Muscle Fitness for Dummies

Airman works out at Fairchild Air Force Base in Washington.
Staff Sgt. Jamie Skrainka, 92nd Maintenance Squadron Human Performance Cell patient, performs a weighted step-up at Fairchild Air Force Base, Washington, Feb. 21, 2018. (Airman 1st Class Jesenia Landaverde/U.S. Air Force photo)

Muscle fitness and development are important to a healthy and physically fit body, and though the road to such a body is demanding, the outcomes are largely beneficial. Some simple guidelines can make the process easier.

First of all, anyone trying to build muscle must take in a great amount of protein.

"Protein intake is essential to muscle development, and your body will require more protein to build new muscle," said Chief Warrant Officer Zyon Gooden, information systems analyst, Task Force 44th Medical Command, and an avid weightlifter. "You should consume at least two protein shakes a day; one immediately upon waking up in the morning, as your body goes through a catabolic state as you sleep, and one pre-workout and post-workout."

More Weight Training Tips

Most important to building lean muscle and increasing muscle strength is a person's training regimen and the way in which he conducts his lifts. Form is vital to success in the gym.

"Most novice lifters believe they must stack the bar to look big or gain size," Gooden said. "You do not have to lift ungodly weight to gain muscle. The most important thing during your sets is form. Lift a weight in which your form is almost perfect and your muscle fibers will definitely react to it."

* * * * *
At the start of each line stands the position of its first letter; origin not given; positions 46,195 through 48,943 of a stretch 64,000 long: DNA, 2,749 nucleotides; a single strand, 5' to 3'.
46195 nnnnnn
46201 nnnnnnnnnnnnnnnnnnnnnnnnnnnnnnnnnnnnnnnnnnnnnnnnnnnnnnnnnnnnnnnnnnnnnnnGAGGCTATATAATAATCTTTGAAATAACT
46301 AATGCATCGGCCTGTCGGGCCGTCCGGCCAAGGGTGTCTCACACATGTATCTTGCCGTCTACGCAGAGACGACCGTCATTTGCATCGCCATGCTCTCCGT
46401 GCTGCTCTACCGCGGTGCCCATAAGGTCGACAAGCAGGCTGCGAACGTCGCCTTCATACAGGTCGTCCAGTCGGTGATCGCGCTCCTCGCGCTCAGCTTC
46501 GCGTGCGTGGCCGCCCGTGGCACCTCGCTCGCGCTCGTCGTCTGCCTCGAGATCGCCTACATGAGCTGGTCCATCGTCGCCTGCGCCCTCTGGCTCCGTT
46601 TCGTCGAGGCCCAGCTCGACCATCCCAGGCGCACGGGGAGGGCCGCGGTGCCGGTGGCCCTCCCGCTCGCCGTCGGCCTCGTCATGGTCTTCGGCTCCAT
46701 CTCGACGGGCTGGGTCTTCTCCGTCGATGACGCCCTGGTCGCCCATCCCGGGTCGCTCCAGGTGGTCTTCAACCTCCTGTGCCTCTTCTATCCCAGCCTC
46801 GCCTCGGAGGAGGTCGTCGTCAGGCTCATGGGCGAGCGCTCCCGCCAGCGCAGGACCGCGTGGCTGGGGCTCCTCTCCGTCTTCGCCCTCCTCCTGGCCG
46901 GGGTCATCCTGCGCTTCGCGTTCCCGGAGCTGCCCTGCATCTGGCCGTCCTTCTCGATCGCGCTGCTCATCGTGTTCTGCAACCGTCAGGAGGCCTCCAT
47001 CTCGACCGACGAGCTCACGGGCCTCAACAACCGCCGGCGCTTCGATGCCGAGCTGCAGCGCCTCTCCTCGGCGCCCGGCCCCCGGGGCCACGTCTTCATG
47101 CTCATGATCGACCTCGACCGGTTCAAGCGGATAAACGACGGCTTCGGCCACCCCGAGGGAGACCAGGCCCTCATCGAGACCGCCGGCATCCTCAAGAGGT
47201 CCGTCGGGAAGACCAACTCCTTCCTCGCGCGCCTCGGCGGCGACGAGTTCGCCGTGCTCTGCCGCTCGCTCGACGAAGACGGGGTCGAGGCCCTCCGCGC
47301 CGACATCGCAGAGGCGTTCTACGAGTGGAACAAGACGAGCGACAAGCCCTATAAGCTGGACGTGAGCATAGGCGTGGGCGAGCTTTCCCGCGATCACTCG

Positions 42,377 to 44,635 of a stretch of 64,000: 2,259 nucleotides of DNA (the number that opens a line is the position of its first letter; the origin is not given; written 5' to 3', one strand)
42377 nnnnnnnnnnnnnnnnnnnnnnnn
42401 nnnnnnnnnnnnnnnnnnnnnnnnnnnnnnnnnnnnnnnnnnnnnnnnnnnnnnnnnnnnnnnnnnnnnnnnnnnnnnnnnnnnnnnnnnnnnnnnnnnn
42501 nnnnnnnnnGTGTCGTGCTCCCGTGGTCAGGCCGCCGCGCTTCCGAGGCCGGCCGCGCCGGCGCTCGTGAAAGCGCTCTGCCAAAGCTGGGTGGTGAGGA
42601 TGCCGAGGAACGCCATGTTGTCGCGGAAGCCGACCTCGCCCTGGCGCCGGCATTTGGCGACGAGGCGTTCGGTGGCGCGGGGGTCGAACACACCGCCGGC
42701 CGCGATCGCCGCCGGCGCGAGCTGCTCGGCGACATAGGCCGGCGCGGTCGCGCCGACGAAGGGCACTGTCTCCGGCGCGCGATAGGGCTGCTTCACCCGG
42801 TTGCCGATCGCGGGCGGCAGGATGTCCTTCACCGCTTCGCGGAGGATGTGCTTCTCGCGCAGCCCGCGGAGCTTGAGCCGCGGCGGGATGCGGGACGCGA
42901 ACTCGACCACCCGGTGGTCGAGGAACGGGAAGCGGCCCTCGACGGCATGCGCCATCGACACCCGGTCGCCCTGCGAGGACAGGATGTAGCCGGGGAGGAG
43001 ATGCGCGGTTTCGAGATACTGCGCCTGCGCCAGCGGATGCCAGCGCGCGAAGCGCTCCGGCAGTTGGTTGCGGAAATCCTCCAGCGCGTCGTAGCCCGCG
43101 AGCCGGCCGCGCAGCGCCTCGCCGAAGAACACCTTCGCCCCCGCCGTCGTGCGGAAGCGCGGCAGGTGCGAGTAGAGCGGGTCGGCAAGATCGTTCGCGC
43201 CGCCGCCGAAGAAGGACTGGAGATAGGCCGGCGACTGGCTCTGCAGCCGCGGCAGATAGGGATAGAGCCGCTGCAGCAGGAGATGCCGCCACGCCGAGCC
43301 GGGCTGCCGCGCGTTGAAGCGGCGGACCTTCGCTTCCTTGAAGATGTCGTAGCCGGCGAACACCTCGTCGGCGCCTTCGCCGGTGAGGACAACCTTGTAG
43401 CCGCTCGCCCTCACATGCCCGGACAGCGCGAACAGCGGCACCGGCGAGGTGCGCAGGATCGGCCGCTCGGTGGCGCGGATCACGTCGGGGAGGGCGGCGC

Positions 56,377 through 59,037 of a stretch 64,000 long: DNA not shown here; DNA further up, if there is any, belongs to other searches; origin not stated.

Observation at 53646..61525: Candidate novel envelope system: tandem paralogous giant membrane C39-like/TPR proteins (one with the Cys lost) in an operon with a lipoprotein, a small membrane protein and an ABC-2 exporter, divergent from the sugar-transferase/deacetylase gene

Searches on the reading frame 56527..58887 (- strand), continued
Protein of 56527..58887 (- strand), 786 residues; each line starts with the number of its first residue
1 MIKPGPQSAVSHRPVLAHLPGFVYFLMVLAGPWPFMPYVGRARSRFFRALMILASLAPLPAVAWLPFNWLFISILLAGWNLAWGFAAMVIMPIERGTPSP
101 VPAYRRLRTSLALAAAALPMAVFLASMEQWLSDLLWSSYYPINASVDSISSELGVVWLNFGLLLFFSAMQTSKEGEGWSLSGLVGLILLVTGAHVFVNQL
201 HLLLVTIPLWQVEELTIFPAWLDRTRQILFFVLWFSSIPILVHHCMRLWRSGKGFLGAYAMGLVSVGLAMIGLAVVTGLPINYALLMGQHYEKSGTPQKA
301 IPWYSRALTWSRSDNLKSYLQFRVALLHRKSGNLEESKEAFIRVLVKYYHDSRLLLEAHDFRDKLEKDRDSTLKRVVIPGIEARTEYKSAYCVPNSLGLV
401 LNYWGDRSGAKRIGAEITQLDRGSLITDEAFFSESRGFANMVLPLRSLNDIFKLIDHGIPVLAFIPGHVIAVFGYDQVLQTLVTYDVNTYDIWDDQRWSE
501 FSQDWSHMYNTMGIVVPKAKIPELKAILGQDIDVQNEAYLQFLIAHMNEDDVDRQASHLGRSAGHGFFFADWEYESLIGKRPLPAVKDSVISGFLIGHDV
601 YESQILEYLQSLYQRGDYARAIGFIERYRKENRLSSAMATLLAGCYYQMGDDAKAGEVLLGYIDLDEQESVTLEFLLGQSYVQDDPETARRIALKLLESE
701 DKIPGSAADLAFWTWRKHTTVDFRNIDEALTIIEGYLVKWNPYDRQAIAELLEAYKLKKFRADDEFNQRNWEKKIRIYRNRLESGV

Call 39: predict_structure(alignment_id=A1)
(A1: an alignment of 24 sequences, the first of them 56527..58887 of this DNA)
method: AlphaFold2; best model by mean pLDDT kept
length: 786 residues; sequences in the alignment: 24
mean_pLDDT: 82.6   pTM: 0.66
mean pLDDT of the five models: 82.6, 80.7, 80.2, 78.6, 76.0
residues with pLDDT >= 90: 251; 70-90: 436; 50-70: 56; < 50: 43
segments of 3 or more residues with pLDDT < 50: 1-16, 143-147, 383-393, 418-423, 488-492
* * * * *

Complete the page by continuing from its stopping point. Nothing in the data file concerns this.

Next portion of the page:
"Do not jerk the weights when lifting," said Lt. Col. Joanna Reagan, senior dietician, TF 44th MEDCOM. "If you have to jerk the weight to lift it, strains and sprains can result."

Gooden said muscles should never be worked two days simultaneously, and anyone building muscle should conduct a split, working a different muscle group each day for three days.

"Maintain a 30- [to] 60-second rest period between sets with a two- [to] three-minute rest period between exercises. Split your workouts to maximize your body's potential," Gooden said.

Gooden said cardiovascular training three times a week for 45-60 minutes will help burn body fat between lifting workouts.

As with any workout or training schedule, a person's diet directly affects his success. Anyone working to burn fat should eat more meals of smaller portions throughout the day, as opposed to three solid meals.

"Eat about five small meals a day," Gooden said. "This will put your metabolism into full overdrive, which will help to burn fat faster."

Overall, lean muscle is important for troops to maintain, allowing them maximum effectiveness as military members.

"The benefits of having more lean muscle benefits the service member with performing his daily missions, passing physical fitness tests and maintaining desired body weight," Reagan said.

Before starting any training program, it is best to consult a medical expert or licensed personal trainer.

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